Blogma

Intro to Physical Computing
Fall, 2003
Jeff Feddersen

Week 2

Meat Resistor
When I was a kid, Mr. Wizard was on Nickelodeon and he cooked a hotdog with some apparatus that basically electrocuted it.
I simplified his design by taking the power cord from an old lamp, and sticking the wire ends into either end of a hot dog.
I plugged in the cord and pretty soon the hot dog started sizzling and spitting and cooked pretty quickly.
In fact, I had to run over and yank the cord from the wall when the plastic insulation started to smoke.
It tasted okay (the hot dog, not the insulation), like a microwaved one.
Hot dogs have a lot of salt and water, and salt water is one type of electrolyte, meaning a liquid conductor, I guess. But all the animal proteins in there aren't good conductors, they are resistors of sorts, meaning when electrons pass through them they create heat instead of just coasting through.


Canal Street is the place, the palace, even.
Kat said that at 269 Canal is some guy with a whole lot of stuff in the back.
Just walk up to him and say, "Hey man, how 'bout hookin me up with a little som'n som'n?"
Trust me, he'll know exactly what you're talking about.

No, seriously, I talked to him and it sounds like he deals with lots of students doing projects, so he should be able to tell you which resistor goes with which capacitor. Just remember not to mix plaid with stripes.


Still to do:

  • Pick up readings
  • Signup for cleanup time
  • Take safety class
  • Complete this week's project
  • Buy books
(hmm, that's everything that was on the list last week)

I read The Design of Everyday Things back in college for a class, but I don't have it on my shelf. I should get it.


Jeff has a thing at the Brooklyn Museum of Art with Clara Williams involving robotic marionettes.
I don't see anything on the site about it. Maybe I got the name wrong.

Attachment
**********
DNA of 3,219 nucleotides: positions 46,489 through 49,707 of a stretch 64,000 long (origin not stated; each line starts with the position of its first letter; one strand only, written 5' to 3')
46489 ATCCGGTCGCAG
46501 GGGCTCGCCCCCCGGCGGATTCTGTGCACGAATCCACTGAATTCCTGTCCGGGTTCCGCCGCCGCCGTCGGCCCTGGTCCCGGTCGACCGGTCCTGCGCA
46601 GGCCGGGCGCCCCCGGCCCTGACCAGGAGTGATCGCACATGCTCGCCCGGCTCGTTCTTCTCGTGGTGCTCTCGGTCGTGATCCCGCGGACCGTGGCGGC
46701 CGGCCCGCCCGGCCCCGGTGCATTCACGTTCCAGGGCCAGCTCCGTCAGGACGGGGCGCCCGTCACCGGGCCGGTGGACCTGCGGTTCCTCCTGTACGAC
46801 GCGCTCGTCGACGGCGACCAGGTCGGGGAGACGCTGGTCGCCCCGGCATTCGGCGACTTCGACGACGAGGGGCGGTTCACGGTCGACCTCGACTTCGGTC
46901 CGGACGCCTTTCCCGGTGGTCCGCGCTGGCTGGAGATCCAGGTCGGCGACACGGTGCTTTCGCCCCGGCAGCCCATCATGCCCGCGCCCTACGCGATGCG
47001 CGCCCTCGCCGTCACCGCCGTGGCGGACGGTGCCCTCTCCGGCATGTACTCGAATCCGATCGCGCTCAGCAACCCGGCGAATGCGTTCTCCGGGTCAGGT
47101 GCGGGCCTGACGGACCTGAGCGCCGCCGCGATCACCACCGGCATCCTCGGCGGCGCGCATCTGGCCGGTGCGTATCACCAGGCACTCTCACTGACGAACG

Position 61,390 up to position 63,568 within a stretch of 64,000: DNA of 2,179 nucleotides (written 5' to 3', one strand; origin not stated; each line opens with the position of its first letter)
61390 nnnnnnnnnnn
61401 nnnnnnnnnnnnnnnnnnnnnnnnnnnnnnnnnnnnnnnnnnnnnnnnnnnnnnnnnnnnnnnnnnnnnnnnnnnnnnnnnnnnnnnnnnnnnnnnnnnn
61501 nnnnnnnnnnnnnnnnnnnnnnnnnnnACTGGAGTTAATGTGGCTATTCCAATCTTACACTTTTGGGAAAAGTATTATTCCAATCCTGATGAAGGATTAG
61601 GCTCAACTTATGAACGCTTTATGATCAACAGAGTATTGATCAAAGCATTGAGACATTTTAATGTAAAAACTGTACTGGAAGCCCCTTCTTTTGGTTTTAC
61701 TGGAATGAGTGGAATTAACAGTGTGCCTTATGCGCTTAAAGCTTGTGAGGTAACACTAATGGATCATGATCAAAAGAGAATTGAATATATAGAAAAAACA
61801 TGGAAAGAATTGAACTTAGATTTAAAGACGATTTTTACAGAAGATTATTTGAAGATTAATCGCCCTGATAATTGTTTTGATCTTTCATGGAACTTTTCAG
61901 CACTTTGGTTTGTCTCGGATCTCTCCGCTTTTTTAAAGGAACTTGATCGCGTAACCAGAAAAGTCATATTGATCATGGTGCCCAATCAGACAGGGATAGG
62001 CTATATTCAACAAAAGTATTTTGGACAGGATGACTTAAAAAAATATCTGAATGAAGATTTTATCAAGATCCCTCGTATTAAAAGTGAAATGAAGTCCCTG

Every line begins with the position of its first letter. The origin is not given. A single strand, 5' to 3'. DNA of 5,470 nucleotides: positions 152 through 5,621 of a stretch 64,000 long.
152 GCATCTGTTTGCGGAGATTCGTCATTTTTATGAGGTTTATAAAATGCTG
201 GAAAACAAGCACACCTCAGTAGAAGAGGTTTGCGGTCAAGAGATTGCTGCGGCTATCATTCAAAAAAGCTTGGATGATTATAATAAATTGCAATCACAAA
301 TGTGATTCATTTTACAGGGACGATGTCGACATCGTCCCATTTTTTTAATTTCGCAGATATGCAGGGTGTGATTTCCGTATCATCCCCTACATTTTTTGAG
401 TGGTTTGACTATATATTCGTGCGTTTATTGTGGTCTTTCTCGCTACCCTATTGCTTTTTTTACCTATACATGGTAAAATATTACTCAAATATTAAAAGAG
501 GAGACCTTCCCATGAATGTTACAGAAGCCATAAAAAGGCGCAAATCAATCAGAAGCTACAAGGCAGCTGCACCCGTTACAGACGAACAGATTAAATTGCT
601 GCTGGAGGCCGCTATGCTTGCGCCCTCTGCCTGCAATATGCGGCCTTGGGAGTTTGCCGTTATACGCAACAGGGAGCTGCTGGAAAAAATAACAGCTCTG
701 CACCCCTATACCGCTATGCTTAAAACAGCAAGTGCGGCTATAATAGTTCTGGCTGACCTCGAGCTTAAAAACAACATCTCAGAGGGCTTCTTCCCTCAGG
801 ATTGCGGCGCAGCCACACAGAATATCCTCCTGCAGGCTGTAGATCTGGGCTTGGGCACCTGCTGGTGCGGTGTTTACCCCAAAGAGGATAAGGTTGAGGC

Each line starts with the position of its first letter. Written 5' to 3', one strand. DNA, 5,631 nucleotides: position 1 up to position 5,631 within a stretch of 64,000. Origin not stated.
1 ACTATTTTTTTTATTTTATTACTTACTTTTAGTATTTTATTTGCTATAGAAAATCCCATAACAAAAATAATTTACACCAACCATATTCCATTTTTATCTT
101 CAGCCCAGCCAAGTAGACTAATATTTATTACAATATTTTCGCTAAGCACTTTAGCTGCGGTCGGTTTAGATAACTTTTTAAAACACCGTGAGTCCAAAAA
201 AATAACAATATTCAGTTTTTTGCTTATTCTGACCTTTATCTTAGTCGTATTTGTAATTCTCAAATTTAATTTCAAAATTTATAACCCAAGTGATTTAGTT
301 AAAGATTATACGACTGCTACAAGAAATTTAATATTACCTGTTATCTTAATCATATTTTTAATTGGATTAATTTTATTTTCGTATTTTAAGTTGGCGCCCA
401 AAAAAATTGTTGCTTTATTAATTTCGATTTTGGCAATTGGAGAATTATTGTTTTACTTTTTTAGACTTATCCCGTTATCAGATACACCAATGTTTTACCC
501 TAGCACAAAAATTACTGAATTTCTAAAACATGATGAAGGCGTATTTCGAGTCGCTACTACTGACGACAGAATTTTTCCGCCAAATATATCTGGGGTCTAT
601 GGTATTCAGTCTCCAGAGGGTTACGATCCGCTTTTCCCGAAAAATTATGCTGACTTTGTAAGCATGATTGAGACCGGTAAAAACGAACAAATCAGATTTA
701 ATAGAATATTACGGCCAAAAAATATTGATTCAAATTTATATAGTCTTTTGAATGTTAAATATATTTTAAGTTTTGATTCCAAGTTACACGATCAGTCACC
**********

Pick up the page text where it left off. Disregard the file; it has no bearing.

There's a guy from Honeybee Robotics speaking tonight at 6:30 in the Japanese Room. I almost had a gig at Honeybee last year, but the grant from Nasa didn't materialize.
I would have just been rebuilding their Web site, not making robots, but it still would have been cool.
Check out their facility if you can. It's weird to see such an industrial-looking shop floor in the Lower East Side.
Their current projects include the rock-core sampler on the current Mars mission, and some other Mars stuff, and some kind of robot that would build communications satellites in orbit instead of having to deliver them via rocket. Pretty freaking cool.


I took some photos on the cheapest piece of crap digital camera I've ever seen.
But for $40 it's amazing that it does anything.


My answering machine was in bad shape; the messages were almost unintelligible. I cleaned the tape head, but that didn't help, so I bought a new digital answering machine and sacrificed the old tape one for Science and Truth.
When I opened it I found lots of dust embedded in the switches and especially the 'lateral potentiometer' used for the volume control. Maybe that was the problem.
It has quite a lot of good bits on it that I might be able to salvage: switches, speaker, microphone, motor, lots of diodes and triodes and I think I saw few quadrodes - not really.


The bread board fits quite well in the answering machine case, so I guess I'll use that for my housing. The case already has holes for switches and cables to go through.


I had been keeping my keyboard from 1989 for mostly sentimental reasons, since it doesn't play well now and fixing it would cost more than buying a new one that's ten times more sophiticated.
So it too is being sacrificed for Science and Truth. It has some mondo speakers. I had been keeping it behind my computer monitor, which kept showing weird colors whenever I moved the keyboard. I guess the monitor uses magnets to align the display of the cathode ray tube, and the speaker magnets messed them up.